WIT Press


Ubicomp, Urban Space And Landscape

Price

Free (open access)

Paper DOI

10.2495/ARC100391

Volume

128

Pages

11

Page Range

459 - 469

Published

2010

Size

718 kb

Author(s)

R. C. F. de Souza & M. L. Malard

Abstract

This article discusses the use of Ubiquitous Computing (Ubicomp) systems in the design of urban revitalizations and refurbishments, using a specific methodology that considers Information Technology (IT) as one more instrument to harmonize the urban scene with the landscape, minimizing the impacts that those processes can bring. The hypothesis is that when IT components and services are strategically deployed – respecting the structure of the places – they can introduce computational resources that will allow human activities to better harmonize with the landscape. This hypothesis is based on Heidegger´s thoughts, when he reflects about the concept of \“circumspection”, meaning that when a technological apparatus works fine, its presence recedes in the human consciousness. When components and services of IT are deployed strategically in a place – respecting its topological structure – those devices and services can add computational capabilities that improve human activities and make them integrated with the natural environment in a coherent and continual gradient of meaning, functionality and technological availability. Human activities can better harmonize with nature by means of the use of ordinary objects and spatial elements that act as interfaces to access computational services, supporting the activities of a place, making them more efficient, producing less pollution, reducing their cost and energy consumption. Mark Weiser’s idea about the evolution of Ubicomp also reinforces that main hypothesis. According to him, the spread of computational resources in the environment through Ubicomp will bring a new era of calm technology in which human dwelling will be supported by intelligent environments. To test that hypothesis, a theoretical framework was developed and applied by architects in three urban projects, in cities of the United Kingdom and South Korea. Focusing on the potential within IT components to promote qualities such as territoriality, privacy, identity and ambience, three case studies were described and analyzed. There are reasons for appropriately deploying IT based on the nature of the place and the activities that happen within it.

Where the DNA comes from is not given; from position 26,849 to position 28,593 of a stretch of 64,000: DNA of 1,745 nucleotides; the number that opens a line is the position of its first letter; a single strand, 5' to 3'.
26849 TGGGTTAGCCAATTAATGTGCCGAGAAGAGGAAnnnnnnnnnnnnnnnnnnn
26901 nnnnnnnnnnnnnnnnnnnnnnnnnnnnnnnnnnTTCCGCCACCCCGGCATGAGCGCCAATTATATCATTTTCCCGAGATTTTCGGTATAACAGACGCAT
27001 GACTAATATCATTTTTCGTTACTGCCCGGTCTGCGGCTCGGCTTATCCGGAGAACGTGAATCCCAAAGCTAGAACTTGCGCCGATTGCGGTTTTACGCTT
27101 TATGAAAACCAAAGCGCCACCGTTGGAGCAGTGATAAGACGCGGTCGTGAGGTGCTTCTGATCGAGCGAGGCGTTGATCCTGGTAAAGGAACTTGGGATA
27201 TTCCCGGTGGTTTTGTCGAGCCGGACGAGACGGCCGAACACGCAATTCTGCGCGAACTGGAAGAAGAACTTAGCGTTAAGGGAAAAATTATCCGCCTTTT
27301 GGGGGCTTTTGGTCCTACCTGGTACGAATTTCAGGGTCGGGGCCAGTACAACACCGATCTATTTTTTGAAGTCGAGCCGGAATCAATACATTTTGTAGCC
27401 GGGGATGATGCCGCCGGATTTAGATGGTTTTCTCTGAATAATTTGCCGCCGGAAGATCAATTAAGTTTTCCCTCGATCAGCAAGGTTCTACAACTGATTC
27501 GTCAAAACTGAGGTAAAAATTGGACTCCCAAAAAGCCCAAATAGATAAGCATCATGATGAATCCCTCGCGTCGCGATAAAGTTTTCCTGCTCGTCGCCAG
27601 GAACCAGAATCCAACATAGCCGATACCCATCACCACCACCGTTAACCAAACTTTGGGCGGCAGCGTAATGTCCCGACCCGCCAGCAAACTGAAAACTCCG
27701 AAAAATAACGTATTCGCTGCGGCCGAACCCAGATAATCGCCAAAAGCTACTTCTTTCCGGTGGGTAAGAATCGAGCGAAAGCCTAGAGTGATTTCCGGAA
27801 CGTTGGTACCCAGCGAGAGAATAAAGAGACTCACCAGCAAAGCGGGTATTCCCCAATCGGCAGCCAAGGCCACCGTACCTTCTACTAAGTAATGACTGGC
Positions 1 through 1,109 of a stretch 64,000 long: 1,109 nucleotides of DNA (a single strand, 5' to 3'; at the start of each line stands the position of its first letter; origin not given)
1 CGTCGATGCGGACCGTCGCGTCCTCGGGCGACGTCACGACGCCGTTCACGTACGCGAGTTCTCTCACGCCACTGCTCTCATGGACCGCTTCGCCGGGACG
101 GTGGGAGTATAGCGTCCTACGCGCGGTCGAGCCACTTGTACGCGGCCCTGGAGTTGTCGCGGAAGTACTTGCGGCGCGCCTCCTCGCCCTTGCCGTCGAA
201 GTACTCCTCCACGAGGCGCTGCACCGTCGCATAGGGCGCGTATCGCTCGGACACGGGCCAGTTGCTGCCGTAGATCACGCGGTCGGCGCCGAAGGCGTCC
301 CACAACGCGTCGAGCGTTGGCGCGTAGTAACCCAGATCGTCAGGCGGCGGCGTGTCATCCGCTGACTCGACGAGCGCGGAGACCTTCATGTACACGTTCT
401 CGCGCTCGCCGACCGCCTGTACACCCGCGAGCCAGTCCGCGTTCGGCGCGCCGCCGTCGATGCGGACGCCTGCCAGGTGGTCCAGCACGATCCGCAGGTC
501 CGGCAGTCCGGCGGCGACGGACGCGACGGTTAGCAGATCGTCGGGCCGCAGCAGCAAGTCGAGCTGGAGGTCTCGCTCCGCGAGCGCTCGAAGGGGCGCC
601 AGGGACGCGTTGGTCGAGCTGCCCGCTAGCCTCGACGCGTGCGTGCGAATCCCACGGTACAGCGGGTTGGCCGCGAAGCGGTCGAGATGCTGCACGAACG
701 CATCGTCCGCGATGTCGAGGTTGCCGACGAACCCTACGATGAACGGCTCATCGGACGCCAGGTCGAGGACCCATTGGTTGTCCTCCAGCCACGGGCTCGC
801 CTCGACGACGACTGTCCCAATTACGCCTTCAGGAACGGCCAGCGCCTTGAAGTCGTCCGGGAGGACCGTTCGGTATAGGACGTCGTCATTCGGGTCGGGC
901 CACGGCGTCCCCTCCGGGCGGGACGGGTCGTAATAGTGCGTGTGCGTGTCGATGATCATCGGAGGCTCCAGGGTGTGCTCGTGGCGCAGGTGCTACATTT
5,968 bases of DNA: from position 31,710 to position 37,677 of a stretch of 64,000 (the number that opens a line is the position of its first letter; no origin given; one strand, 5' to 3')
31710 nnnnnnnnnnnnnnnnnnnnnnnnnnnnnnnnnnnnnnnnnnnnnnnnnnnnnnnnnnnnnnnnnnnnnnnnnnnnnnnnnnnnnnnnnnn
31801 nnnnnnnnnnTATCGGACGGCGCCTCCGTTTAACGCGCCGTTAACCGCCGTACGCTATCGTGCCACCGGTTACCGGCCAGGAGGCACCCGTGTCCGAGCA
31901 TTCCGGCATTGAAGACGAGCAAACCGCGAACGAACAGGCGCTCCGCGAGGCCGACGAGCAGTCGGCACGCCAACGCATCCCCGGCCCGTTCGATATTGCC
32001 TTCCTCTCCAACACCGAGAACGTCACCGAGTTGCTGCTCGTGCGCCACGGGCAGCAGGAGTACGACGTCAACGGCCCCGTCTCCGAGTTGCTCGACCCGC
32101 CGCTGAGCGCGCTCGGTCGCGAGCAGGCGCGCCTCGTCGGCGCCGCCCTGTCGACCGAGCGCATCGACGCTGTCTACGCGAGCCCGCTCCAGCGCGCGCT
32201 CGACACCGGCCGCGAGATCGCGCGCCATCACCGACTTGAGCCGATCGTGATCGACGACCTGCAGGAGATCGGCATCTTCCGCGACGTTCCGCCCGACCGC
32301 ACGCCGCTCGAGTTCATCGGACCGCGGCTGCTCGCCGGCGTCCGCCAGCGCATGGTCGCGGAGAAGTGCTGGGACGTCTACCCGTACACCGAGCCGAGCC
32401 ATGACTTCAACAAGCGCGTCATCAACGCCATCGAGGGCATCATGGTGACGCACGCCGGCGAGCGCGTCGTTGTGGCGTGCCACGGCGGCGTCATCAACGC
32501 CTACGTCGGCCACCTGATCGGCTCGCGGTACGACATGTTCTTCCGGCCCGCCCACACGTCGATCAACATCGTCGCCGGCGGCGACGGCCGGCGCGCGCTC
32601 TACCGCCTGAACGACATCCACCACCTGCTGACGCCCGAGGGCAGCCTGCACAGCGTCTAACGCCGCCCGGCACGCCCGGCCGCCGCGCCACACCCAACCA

Keywords

ubiquitous computing, urban project, architecture